WorldWideScience

Sample records for flexitime

  1. Work-life balance policies: challenges and benefits associated with implementing flexitime

    OpenAIRE

    Downes, Caroline; Koekemoer, Frieda Eileen

    2011-01-01

    Orientation: Helping employees to balance their work and family lives is a business imperative. Work–life balance policies (like flexitime) aim to support employees to do so. However, implementing these policies is problematic. Research purpose: The aim of this article is to report on the challenges and benefits associated with implementing flexitime as a work–life balance policy. Motivation for the study: Organisations must develop and implement work–life balance policies. This r...

  2. Work–life balance policies: Challenges and benefits associated with implementing flexitime

    Directory of Open Access Journals (Sweden)

    Caroline Downes

    2011-10-01

    Research purpose: The aim of this article is to report on the challenges and benefits associated with implementing flexitime as a work–life balance policy. Motivation for the study: Organisations must develop and implement work–life balance policies. This requires human resource practitioners to investigate and understand experiences and perceptions about the challenges and benefits of flexitime. Research design, approach and method: The researcher used a qualitative research design with an exploratory approach. She drew a nonprobability purposive and voluntary sample (n = 15 from the financial sector. She used semi-structured in-depth interviews to collect the data and conducted content analyses to analyse and interpret them. Main findings: The researcher extracted four main themes (individual and general challenges, the aspects organisations need to implement flexitime effectively and the benefits that would follow its implementation from the data. Its benefits vary from work–life balance to employee loyalty and commitment. Some challenges are maintaining productivity, a shortage of critical resources and understanding flexitime. Practical/managerial implications: The research identified requirements that human resource practitioners should attend to in order to ensure that organisations use flexitime more effectively. Contribution/value-add: The researcher obtained unique findings about the minimum requirements for implementing flexitime effectively. They could assist organisations to address the challenges that employees face.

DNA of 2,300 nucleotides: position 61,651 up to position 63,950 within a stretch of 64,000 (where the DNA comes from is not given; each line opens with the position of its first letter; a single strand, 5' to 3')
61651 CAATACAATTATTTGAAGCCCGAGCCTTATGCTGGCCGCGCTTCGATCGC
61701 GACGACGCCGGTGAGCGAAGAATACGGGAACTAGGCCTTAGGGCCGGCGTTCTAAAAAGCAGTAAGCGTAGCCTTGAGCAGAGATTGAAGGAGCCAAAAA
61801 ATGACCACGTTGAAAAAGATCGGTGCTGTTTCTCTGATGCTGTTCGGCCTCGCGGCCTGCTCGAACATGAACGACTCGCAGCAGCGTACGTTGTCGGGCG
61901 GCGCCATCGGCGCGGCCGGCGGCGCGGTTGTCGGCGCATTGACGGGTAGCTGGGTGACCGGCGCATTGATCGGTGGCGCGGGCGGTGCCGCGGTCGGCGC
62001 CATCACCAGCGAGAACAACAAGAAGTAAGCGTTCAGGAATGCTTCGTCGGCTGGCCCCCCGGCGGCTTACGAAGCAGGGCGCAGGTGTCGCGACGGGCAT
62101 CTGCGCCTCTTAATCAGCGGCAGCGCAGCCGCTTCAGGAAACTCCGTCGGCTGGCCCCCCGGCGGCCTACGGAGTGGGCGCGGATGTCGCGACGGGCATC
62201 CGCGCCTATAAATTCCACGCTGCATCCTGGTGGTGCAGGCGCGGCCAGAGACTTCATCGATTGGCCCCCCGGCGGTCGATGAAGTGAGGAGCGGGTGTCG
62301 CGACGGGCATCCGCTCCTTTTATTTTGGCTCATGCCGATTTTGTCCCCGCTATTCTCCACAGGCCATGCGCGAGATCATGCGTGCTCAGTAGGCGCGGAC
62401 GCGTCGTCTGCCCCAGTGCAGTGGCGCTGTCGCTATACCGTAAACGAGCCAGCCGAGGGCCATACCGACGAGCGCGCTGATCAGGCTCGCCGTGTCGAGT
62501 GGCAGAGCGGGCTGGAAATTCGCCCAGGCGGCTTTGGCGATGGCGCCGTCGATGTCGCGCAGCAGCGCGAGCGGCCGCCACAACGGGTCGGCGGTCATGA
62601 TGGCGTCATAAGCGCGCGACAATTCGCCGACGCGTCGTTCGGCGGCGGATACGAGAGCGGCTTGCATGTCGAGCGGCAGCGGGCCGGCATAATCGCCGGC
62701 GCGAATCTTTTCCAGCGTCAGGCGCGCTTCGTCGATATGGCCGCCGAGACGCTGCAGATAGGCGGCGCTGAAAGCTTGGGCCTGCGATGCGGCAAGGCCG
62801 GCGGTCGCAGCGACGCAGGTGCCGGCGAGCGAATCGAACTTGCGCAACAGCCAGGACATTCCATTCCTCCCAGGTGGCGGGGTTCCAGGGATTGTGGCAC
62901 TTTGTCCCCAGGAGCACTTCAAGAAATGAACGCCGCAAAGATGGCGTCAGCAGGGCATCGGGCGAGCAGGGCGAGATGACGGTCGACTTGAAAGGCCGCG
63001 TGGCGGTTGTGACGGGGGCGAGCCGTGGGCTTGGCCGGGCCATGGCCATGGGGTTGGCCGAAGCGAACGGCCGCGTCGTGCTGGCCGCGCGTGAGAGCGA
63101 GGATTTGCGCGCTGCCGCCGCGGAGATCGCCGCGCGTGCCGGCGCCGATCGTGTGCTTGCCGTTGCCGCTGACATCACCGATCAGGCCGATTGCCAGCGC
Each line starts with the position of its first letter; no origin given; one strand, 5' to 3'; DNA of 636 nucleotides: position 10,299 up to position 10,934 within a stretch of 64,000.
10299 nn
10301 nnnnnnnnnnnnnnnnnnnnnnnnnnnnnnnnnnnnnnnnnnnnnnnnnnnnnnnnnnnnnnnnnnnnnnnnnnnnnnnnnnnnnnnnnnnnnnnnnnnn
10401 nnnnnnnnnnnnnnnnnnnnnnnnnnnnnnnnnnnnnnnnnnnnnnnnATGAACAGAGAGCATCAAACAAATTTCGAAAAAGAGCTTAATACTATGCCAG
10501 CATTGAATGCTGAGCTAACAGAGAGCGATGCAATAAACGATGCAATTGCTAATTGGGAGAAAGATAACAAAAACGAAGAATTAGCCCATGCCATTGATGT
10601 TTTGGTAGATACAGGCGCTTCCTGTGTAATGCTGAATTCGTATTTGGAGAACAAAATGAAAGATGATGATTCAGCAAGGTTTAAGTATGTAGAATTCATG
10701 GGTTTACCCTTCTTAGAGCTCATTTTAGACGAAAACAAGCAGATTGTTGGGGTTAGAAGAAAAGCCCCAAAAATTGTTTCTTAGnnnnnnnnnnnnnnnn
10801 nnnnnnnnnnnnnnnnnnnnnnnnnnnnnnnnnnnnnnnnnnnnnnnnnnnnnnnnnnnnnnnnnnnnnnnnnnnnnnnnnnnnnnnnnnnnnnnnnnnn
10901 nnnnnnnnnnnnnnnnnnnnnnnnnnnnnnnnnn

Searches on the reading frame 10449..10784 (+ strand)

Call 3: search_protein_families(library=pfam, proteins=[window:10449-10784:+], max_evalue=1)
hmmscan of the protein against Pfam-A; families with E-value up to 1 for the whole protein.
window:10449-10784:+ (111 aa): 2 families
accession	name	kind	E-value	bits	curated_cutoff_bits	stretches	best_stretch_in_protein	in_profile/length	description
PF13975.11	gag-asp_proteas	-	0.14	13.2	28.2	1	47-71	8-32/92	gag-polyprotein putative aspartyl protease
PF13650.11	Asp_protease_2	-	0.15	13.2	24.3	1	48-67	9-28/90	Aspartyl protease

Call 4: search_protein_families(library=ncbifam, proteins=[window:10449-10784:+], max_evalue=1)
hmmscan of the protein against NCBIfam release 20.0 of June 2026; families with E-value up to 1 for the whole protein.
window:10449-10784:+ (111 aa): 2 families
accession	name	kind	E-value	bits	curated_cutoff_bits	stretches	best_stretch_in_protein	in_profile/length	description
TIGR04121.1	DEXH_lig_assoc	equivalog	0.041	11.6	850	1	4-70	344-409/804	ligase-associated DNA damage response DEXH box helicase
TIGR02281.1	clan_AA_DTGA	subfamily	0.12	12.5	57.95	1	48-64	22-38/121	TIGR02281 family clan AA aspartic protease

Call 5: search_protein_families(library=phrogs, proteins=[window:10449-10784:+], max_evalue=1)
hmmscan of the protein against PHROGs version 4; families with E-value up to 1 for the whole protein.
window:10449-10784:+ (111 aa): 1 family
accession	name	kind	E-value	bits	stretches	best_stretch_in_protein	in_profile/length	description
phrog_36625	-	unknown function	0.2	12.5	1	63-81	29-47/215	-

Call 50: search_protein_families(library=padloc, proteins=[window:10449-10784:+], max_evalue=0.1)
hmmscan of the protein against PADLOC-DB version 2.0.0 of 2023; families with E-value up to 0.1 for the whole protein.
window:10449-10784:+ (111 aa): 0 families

3. Women’s employment patterns after childbirth and the perceived access to and use of flexitime and teleworking

    OpenAIRE

    Chung, Heejung; van der Horst, Mariska

    2017-01-01

    This article sets out to investigate how flexitime and teleworking can help women maintain their careers after childbirth. Despite the increased number of women in the labour market in the UK, many significantly reduce their working hours or leave the labour market altogether after childbirth. Based on border and boundary management theories, we expect flexitime and teleworking can help mothers stay employed and maintain their working hours. We explore the UK case, where the right to request ...

  4. Women's employment patterns after childbirth and the perceived access to and use of flexitime and teleworking.

    Science.gov (United States)

    Chung, Heejung; van der Horst, Mariska

    2018-01-01

    This article sets out to investigate how flexitime and teleworking can help women maintain their careers after childbirth. Despite the increased number of women in the labour market in the UK, many significantly reduce their working hours or leave the labour market altogether after childbirth. Based on border and boundary management theories, we expect flexitime and teleworking can help mothers stay employed and maintain their working hours. We explore the UK case, where the right to request flexible working has been expanded quickly as a way to address work-life balance issues. The dataset used is Understanding Society (2009-2014), a large household panel survey with data on flexible work. We find some suggestive evidence that flexible working can help women stay in employment after the birth of their first child. More evidence is found that mothers using flexitime and with access to teleworking are less likely to reduce their working hours after childbirth. This contributes to our understanding of flexible working not only as a tool for work-life balance, but also as a tool to enhance and maintain individuals' work capacities in periods of increased family demands. This has major implications for supporting mothers' careers and enhancing gender equality in the labour market.